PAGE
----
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Cancelled GCSEs and A-levels in England must avoid ‘shambles’

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By Sean CoughlanBBC News family and education correspondentPublishedduration1 hour agoimage copyrightGetty Imagesimage captionThere are warnings that replacement grades must avoid the problems that saw protests and U-turns last summerHead teachers have warned a replacement system for cancelled exams in England must avoid the “shambles” of last year’s results.Education Secretary Gavin Williamson is to make a…

By Sean Coughlan
BBC News family and education correspondent

Published

image copyrightGetty Images

image captionThere are warnings that replacement grades must avoid the problems that saw protests and U-turns last summer

Head teachers have warned a replacement system for cancelled exams in England must avoid the “shambles” of last year’s results.

Education Secretary Gavin Williamson is to make a statement on “alternative arrangements” for GCSE and A-level exams cancelled in the pandemic.

This could include using teachers’ estimated grades.

A replacement system must not “inflict further disadvantage on students”, says the exams watchdog Ofqual.

Geoff Barton, leader of the ASCL head teachers’ union, said there were “no easy answers” in picking an approach – but it had to avoid repeating the “disaster” of last summer’s cancelled exam season.

‘Urgency’

He said there was a “real need for urgency” to allow schools time to plan – and that any system for grading had to show “fairness and consistency”.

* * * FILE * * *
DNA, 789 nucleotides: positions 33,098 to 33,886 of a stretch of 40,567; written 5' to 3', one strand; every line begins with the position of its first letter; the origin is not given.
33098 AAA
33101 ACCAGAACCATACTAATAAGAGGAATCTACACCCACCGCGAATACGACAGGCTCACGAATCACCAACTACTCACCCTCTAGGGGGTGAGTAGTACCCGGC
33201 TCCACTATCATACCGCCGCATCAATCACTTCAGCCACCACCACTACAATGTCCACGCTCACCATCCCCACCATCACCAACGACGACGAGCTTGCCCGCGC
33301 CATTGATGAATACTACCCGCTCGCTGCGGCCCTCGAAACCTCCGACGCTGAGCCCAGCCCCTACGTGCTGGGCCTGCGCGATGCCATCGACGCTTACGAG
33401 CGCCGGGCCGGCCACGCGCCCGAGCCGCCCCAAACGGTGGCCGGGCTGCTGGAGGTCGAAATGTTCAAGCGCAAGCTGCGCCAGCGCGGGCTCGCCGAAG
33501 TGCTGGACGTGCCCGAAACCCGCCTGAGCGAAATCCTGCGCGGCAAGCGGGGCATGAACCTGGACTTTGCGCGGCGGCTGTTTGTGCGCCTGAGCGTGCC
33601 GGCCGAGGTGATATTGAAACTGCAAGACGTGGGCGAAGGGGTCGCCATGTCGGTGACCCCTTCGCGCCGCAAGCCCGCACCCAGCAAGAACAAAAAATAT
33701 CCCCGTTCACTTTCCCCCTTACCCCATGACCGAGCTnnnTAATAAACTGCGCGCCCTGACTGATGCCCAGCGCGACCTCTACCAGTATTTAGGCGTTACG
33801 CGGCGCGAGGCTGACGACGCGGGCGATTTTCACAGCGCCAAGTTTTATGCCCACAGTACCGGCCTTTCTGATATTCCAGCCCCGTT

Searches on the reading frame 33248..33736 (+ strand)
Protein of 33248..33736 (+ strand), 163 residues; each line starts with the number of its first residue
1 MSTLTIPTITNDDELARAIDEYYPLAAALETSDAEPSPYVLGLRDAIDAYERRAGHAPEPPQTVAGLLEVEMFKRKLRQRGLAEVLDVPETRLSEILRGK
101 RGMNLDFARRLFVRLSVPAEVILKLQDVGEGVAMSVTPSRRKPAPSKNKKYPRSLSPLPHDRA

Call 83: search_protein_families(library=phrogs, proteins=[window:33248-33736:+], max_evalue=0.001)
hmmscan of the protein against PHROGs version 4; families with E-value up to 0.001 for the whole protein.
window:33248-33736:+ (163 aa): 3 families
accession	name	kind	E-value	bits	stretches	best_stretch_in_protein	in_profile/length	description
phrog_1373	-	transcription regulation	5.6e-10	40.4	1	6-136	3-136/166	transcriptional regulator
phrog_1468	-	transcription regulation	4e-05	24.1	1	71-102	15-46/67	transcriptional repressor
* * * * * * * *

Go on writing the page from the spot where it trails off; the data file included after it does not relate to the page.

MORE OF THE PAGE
Written papers for GCSEs and A-levels are not going ahead – after this week’s decision that it was no longer feasible with so much time lost in the Covid pandemic and the latest lockdown.

Mr Williamson will instruct the exams watchdog to come up with proposals for an alternative way of deciding results, which could be used for jobs, staying on in school or university places.

Last year’s attempts to find an alternative approach to exam results, which initially used an algorithm, descended into chaos – and eventually switched to using teachers’ grades.

And without any exam papers or standardised mock exams, the use of teachers’ grades, with some process of moderation, is likely to be a key option once again.

Vocational exams, such as BTecs, are carrying on, if schools and colleges decide to continue with them.

But if students cannot take BTec exams this month as planned, they will be able to take them at a later date or otherwise still be awarded a grade, if they have “enough evidence to receive a certificate that they need for progression”, says the awarding body Pearson.

An Ofqual spokeswoman said they could consider options for replacement exam results, academic and vocational, “to ensure the fairest possible outcome in the circumstances”.

Although the process is only formally beginning, with a consultation likely on proposals, it is understood that contingency planning had already started to find a back-up if exams were cancelled.

The exams watchdog’s decisions will face much scrutiny – with the previous head of Ofqual resigning after last summer’s U-turns over grades.

“We are discussing alternative arrangements with the Department for Education. We know that many are seeking clarity as soon as possible,” said Simon Lebus, Ofqual’s interim chief regulator.

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